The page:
Calgary Herald

Temporary workers hurt by government delays

Foreign workers face deportatio­n because of government red tape


When the Calgary auto dealership where Jose Osano was working as a car detailer supported his applicatio­n for permanent residency through the Alberta Immigrant Nominee Program (AINP) in August 2014, he was thrilled.

“I’m working for my family,’” said Osano, a temporary foreign worker who was so keen to earn as much as he could that he visited his children and wife only once, in 2011, after coming to Canada in 2008.

He used the money he earned in Canada to pay for his two daughters, aged 22 and 19, to attend university, and for his son, 10, to attend a private school in the Philippine­s. He also planned to build a house for his family, who lived in one of Manila’s shanty towns when he first left for Canada.

But, less than two years later, Osano is awaiting details of his impending deportatio­n in Calgary’s Foothills Hospital, where he’s recovering from a stroke he suffered in December 2015 and racking up a bill of more than $100,000 without provincial health-care coverage.

Osano’s work permit expired in March 2015. But, fearing he wouldn’t be able to support his family if he returned home, Osano stayed in Canada without a visa in the hopes he could still receive an AINP nomination or find another way to work legally.

He couldn’t stay as a TFW because of a four-year cap on how long such workers can stay in Canada that was put in place by the Harper government in 2011.

When he finally received a call from AINP in February 2016, his applicatio­n was declined because he didn’t have a valid work permit, Osano said.

“I’m losing hope for my family,” he said. “I don’t want them to sleep in the streets.”

Thousands of TFWs like Osano, who applied for permanent residency through AINP with the support of employers prepared to grant them permanent jobs, have seen their Canadian dreams shattered because their work permits expired before the province reviewed their AINP applicatio­n, a process that can take two years.

“Imagine a town the size of Pincher Creek and everyone is left heartbroke­n because of delays in government processing,” said Russ Weninger, a Calgary immigratio­n lawyer. “It’s been a massive fiasco.” The aspiration­s of internatio­nal students with post-graduation work permits are also on the line, said Mark Holthe, an immigratio­n lawyer in Lethbridge.

AINP is the “only hope” for some students after recent changes to the federal immigratio­n system made it harder for them to stay, he explained.

In fact, 53 per cent of AINP applicatio­ns are declined, with one of the most common reasons being an expired work permit, according to an email from the ministry of labour.

Two of the other most common reasons are that the applicants’ hours were reduced to less than full-time or because they lost their job, indicating the economic downturn has also taken a toll.

“Many of the challenges we have in this program are a direct result of policy errors made by the former federal government in their changes to the federal Temporary Foreign Worker Program,” Labour Minister Christina Gray said.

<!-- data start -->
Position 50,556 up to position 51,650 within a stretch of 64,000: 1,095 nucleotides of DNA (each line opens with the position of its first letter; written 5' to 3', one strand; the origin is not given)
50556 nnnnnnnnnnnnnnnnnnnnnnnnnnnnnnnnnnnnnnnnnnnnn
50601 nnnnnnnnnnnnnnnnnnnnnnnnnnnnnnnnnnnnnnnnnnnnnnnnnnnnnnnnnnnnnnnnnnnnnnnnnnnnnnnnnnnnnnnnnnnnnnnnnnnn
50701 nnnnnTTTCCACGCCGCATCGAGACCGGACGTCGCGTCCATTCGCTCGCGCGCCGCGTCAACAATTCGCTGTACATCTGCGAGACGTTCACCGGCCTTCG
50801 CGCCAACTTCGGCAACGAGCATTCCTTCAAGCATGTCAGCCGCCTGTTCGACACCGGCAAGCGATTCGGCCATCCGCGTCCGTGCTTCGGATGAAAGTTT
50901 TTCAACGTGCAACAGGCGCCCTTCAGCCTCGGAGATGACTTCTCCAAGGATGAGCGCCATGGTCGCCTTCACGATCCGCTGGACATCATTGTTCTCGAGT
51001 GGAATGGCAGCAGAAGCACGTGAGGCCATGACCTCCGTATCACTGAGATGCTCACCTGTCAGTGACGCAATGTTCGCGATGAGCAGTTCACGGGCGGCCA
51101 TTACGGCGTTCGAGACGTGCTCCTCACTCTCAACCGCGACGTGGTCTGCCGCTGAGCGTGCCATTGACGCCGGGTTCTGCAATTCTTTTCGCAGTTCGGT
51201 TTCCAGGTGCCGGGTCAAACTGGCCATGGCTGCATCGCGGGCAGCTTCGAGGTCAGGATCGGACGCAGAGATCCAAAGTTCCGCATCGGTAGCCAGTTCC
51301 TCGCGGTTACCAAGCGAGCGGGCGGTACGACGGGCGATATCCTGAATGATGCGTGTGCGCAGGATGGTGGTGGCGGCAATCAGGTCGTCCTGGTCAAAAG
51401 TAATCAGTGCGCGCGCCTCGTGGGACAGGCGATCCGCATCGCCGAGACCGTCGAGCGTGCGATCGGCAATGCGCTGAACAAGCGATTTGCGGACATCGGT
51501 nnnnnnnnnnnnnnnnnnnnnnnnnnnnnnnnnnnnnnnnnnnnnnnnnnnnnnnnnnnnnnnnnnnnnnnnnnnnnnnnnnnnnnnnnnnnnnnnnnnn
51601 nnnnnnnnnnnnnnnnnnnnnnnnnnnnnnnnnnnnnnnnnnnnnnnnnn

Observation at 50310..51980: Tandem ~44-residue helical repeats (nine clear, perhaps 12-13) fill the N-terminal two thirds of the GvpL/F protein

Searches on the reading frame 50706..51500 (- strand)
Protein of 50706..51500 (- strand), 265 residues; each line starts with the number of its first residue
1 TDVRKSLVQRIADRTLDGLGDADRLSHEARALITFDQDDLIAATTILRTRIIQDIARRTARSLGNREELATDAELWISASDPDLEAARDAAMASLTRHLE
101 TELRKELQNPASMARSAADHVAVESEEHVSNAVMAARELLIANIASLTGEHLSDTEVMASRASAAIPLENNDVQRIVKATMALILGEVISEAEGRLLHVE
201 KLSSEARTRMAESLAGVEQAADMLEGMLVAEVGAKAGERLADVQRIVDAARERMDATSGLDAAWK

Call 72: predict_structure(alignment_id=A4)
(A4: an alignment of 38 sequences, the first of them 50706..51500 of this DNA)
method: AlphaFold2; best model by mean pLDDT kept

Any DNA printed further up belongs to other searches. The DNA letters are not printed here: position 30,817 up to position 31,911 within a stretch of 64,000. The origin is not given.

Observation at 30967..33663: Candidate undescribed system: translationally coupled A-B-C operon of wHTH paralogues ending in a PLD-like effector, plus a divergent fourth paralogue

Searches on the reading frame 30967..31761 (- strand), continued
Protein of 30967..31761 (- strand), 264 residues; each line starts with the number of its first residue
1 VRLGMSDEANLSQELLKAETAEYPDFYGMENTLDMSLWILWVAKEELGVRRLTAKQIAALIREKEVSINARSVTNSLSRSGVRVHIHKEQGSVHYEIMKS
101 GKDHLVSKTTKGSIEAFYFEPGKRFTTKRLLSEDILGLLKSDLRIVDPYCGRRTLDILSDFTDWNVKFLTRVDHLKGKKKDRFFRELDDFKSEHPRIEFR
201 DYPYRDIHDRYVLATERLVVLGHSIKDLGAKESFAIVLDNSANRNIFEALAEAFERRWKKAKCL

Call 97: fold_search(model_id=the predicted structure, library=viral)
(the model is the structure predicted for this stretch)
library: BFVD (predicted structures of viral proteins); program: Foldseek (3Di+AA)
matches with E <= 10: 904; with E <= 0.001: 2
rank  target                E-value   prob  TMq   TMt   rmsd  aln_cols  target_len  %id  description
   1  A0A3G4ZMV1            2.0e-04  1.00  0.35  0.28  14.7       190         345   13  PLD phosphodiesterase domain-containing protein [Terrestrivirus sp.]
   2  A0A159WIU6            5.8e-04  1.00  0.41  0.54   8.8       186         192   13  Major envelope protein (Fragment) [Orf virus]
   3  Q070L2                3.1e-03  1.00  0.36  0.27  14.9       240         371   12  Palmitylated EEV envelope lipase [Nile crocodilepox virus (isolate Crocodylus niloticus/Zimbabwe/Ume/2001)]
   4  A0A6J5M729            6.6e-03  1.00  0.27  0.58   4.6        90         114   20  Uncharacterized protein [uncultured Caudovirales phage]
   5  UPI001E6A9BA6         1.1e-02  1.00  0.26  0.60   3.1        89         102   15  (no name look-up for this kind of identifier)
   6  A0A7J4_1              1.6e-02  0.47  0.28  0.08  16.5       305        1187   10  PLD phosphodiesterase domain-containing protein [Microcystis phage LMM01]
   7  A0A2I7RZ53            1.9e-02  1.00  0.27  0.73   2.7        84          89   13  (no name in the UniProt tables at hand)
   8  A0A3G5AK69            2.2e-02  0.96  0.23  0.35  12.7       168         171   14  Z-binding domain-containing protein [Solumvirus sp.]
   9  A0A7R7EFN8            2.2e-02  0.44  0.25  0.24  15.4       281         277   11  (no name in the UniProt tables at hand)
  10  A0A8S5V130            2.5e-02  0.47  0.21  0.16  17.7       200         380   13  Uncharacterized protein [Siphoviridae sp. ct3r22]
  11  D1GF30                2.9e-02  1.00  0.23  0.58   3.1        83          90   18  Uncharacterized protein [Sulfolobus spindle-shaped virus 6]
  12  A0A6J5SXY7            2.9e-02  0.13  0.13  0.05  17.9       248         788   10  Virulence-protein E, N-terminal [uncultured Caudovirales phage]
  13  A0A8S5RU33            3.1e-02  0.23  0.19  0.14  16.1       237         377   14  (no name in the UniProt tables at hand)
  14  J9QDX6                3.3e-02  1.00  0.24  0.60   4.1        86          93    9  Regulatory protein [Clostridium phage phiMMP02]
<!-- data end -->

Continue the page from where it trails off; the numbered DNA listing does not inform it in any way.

“These changes, along with the current economic climate, have made it more difficult for these workers to renew their work permits and maintain full-time employment.”

Part of the reason for the delay is that AINP has been flooded with applicatio­ns, but is limited by the federal government to handing out 5,500 nomination­s per year. Extra applicatio­ns roll over to the following year, while those occupation­s with the most applicatio­ns generally take the longest to process, Holthe said.

Currently, the government is processing more than 2,550 applicatio­ns for the internatio­nal graduate category, dating back to June 2014.

Applicatio­ns from workers in restaurant­s and food services, retail, hospitalit­y and trucking are experienci­ng similar delays, but streams with fewer applicatio­ns are processed within months.

A lack of transparen­cy about what stage of the process applicatio­ns are at makes things even more difficult for TFWs.

They don’t know if they should look for other ways to apply or plan to save up and go home, said Marco Luciano, spokespers­on for TFW advocacy group Migrante Alberta, which is part of a coalition seeking a meeting with Alberta’s labour minister to discuss the issue.

It’s also a concern for some employers that struggle to fill their roster.

“You’re really wanting to keep them,” said Sarah MacDonald, human resources and communicat­ions manager at Banff Lodging Company, which has trouble hiring qualified cooks and housekeepe­rs for its nine hotels.

“And those people who have been here two, three, four years — those are really key employees.”

The company has also faced challenges with the processing of AINP applicatio­ns for employees who come to Canada under the Internatio­nal Mobility Program, which grants work permits, such as working holiday visas, to foreigners without a labour market assessment.

“They leave and then we have to recruit again,” MacDonald said.

 ??  ?? Jose Osano
Jose Osano

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